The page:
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  • The SAACS Team

Back To Basic Series - What do I need to keep for tax deductions?

Updated: Aug 23, 2022

Tax Season is finally here peeps! Before you all come rushing for your tax refunds, it is a good idea to sit back and go through your tax documents and make sure they are up for the test. In the most recent audit cases, we have seen the ATO placing close and strict scrutiny on tax receipts and if they are not complying to the substantiation requirement, the expense claims are likely to be denied.

Any individual receiving salary/wage income can claim a maximum of $300 in reasonable deductions for the year without having to substantiate it. However, the moment your deductions total over $300 you’ll be required to back up every single claim. So, how do you cover yourself?

We have put together a quick guide to make sure you are claiming your full entitlement and how to substantiate it if the ATO come knocking.

The basic rules in simple terms are:

  • The money was spent by you and was not reimbursed (unless you received a specific allowance for you to spend)

  • The expense must directly relate to your work

  • You must have a record to prove it.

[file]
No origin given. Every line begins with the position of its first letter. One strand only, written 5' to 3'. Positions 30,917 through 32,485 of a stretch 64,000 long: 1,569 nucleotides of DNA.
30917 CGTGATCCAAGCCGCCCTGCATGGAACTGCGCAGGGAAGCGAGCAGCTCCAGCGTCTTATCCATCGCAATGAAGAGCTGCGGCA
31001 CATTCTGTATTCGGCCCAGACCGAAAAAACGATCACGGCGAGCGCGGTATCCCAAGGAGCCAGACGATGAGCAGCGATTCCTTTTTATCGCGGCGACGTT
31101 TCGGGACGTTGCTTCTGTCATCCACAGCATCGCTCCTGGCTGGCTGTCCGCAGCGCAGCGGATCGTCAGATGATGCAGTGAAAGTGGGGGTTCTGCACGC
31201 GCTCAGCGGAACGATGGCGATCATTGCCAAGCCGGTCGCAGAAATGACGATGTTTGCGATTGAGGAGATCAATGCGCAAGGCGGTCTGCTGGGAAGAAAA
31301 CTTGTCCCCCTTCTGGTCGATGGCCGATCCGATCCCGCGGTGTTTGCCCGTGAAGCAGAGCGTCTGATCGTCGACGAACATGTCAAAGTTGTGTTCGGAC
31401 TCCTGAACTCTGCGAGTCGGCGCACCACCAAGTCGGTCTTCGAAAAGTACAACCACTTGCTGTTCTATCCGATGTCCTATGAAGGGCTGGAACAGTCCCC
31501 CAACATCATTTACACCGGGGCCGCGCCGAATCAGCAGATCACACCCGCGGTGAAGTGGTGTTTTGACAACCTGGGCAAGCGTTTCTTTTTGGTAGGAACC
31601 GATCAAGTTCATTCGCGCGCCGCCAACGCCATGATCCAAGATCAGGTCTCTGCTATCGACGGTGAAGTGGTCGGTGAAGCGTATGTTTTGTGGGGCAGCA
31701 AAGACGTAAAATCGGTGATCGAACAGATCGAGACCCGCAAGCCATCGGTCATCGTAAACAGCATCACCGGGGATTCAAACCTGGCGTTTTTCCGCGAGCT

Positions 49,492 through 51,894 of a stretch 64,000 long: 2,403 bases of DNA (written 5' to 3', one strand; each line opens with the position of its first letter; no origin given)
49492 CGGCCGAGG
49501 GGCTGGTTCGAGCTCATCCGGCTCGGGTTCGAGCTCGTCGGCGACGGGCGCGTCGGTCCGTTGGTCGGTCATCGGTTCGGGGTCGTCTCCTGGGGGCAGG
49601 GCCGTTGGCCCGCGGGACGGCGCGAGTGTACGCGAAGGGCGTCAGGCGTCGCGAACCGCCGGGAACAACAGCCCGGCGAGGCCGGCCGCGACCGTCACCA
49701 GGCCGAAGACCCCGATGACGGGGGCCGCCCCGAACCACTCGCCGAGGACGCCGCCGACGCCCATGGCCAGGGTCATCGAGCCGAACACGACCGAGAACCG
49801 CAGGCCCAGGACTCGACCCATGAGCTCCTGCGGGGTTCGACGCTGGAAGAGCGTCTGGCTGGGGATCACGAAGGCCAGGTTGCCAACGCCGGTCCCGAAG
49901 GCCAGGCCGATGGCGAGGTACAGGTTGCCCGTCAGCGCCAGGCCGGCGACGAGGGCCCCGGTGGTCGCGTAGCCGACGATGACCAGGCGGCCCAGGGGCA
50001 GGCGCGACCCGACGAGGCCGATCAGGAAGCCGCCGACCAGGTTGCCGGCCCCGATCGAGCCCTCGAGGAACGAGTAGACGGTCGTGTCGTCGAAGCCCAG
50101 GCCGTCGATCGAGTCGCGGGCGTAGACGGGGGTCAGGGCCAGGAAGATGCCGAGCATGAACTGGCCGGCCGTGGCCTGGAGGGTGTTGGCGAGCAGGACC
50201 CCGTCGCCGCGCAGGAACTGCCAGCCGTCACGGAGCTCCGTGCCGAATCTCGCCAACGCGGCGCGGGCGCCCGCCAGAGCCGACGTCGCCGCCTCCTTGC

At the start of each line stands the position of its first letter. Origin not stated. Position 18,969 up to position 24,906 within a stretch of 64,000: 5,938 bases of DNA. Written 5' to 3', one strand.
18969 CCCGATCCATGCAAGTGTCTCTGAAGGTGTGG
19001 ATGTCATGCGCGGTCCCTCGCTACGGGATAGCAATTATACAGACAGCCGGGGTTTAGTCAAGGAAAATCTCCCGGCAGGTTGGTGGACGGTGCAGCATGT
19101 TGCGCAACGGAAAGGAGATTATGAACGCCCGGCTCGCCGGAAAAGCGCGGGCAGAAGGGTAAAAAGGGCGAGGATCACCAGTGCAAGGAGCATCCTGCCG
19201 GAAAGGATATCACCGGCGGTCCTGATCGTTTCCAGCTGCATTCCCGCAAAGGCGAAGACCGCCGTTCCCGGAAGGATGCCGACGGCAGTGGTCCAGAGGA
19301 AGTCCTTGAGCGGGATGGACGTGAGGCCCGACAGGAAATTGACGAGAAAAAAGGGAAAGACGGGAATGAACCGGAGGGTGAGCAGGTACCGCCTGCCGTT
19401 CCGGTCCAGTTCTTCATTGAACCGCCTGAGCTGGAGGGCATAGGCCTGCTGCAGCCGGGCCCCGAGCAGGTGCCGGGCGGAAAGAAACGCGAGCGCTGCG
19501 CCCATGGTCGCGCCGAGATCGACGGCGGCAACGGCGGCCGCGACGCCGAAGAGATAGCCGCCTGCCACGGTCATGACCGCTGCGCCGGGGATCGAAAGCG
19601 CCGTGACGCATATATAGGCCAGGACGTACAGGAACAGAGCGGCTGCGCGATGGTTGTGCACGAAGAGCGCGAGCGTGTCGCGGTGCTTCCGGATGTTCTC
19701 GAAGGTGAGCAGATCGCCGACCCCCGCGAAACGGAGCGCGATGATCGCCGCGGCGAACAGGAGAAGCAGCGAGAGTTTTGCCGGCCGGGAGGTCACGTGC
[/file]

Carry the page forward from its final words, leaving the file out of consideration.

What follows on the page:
This doesn’t mean a shoebox full of scrunched up and faded merchant copies…we honestly couldn’t think of anything worse. Instead, get with the times and go electronic (For Example MyDeduction App)!

The ATO will accept digital receipts as proof so long as they are readable, an original copy and have all the required information. During the year it’s as easy as spend, snap a photo of your invoice, and save! Store any images of receipts in a folder ready for tax time and remember to back up whatever device you’re using so that you can hold onto the evidence for the required 5 years.

Here’s what our dream receipt consists of (actually, ATO says it must show):

  • Name or business name of supplier

  • Amount of the expense – written in the currency in which it was incurred.

  • Nature of the goods/services

  • Day the expense was incurred

  • Day it is made out

Some common deductions to keep records of during the year include:

  • Work equipment and computer consumables invoices

  • Uniform or protective clothing

  • Motor vehicle expenses – receipts and log book ( SAACS Template)

  • Mobile phone & internet – a percentage of your bill can be claimed as work use.

  • Donations – anything over $2 has the potential to be deductible.

  • A 4-week diary of work hours to show your usual pattern of WFH. (SAACS Template)

Is there a case that I don’t need a receipt?

Yes, but under very limited occasions and we list two examples below. The take away point is that although for some cases the you are not required to keep all receipts, you still need to exercise caution in working out your deductions.

For small and hard to get receipts where you spend $10 or less and the total small expense claim is under $200 – you can use bank statements, or written record in your work diary.